The next king of the world?


Sam Walton’s original Walton’s Five and Dime store i Benton, Arkansas.

Wal-Mart is working on expanding into the world’s two largest markets, China and India.  Of course, Wal-Mart in China only adds to the irony of the Wal-Mart in South Africa story from yesterday.  Wal-Mart buys much of its inventory and raw materials from China, but does not really have a presence there yet; in 15 years it only has 333 stores in China and that includes a chain of 104 it bought in 2007.  One suspects over time, Wal-Mart will succeed in China and possibly that will be the just the final step in its conquest of the world.  Might Wal-Mart some day rule the world – not China or India or the United States, but Wal-Mart?

I had a Wal-Mart experience today,  in a small Eastern Orthodox bookstore; I was skimming a couple of books on the lives of hermit monks, living the “desert-dweller” life, in Russia in the 19th century – a favorite subject of mine and listening to a CD of monks chanting that filled the air.   Another customer came in the store, a woman somewhat younger than I am, but still in the “old” category that is mine by definition.  She was annoying, talked continually and loudly about her life – the loves and various employments that had been hers; both categories contained a long line of failures.  She was babbling on about a particularly stupid job with a stupid management.  The management it seems thought she and the other employees should be concerned generating more sales than on the same day the previous year; it was contemptible and very stupid in her opinion.  That idea brought to Wal-Mart by Sam Walton was one of the key foundations of the success of Wal-Mart.  Sam learned the idea working at Ben Franklin stores in 1940s; it puts the responsibility and the control for much of operations on local store managers.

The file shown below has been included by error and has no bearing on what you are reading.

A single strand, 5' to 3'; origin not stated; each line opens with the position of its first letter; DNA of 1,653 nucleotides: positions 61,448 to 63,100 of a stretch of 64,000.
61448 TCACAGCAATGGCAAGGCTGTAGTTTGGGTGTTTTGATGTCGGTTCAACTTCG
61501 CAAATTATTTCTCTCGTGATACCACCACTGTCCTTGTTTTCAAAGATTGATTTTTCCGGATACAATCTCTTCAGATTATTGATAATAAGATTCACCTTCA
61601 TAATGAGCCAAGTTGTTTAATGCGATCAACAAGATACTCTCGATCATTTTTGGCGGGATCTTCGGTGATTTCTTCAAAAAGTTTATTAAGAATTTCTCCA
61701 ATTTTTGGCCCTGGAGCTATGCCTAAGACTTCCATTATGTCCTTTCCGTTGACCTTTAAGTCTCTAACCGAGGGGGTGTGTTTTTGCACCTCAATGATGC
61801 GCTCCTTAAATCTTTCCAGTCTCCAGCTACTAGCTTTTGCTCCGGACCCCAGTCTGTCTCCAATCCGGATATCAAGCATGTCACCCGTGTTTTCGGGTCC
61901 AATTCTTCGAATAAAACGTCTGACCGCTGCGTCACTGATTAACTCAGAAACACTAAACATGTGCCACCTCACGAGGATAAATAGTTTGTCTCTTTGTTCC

In Sam Walton’s Wal-Mart, a store manager was expected to make the necessary adjustments to changing conditions, create marking plans and promotions – in short to do what it takes to increase business; but increasing it not quarter over quarter, or month over month, but day over day. Wal-mMart certainly did more than measure sales day over day, but that concept made much of the additional changes possible.  Wal-Mart also created an integrated system of purchase, storage and delivery that is superior to nearly any company or nation in the world.  Given the dramatic rise of Wal-Mart in just 50 years, it makes me wonder just how big and powerful it might become in another 50 years?

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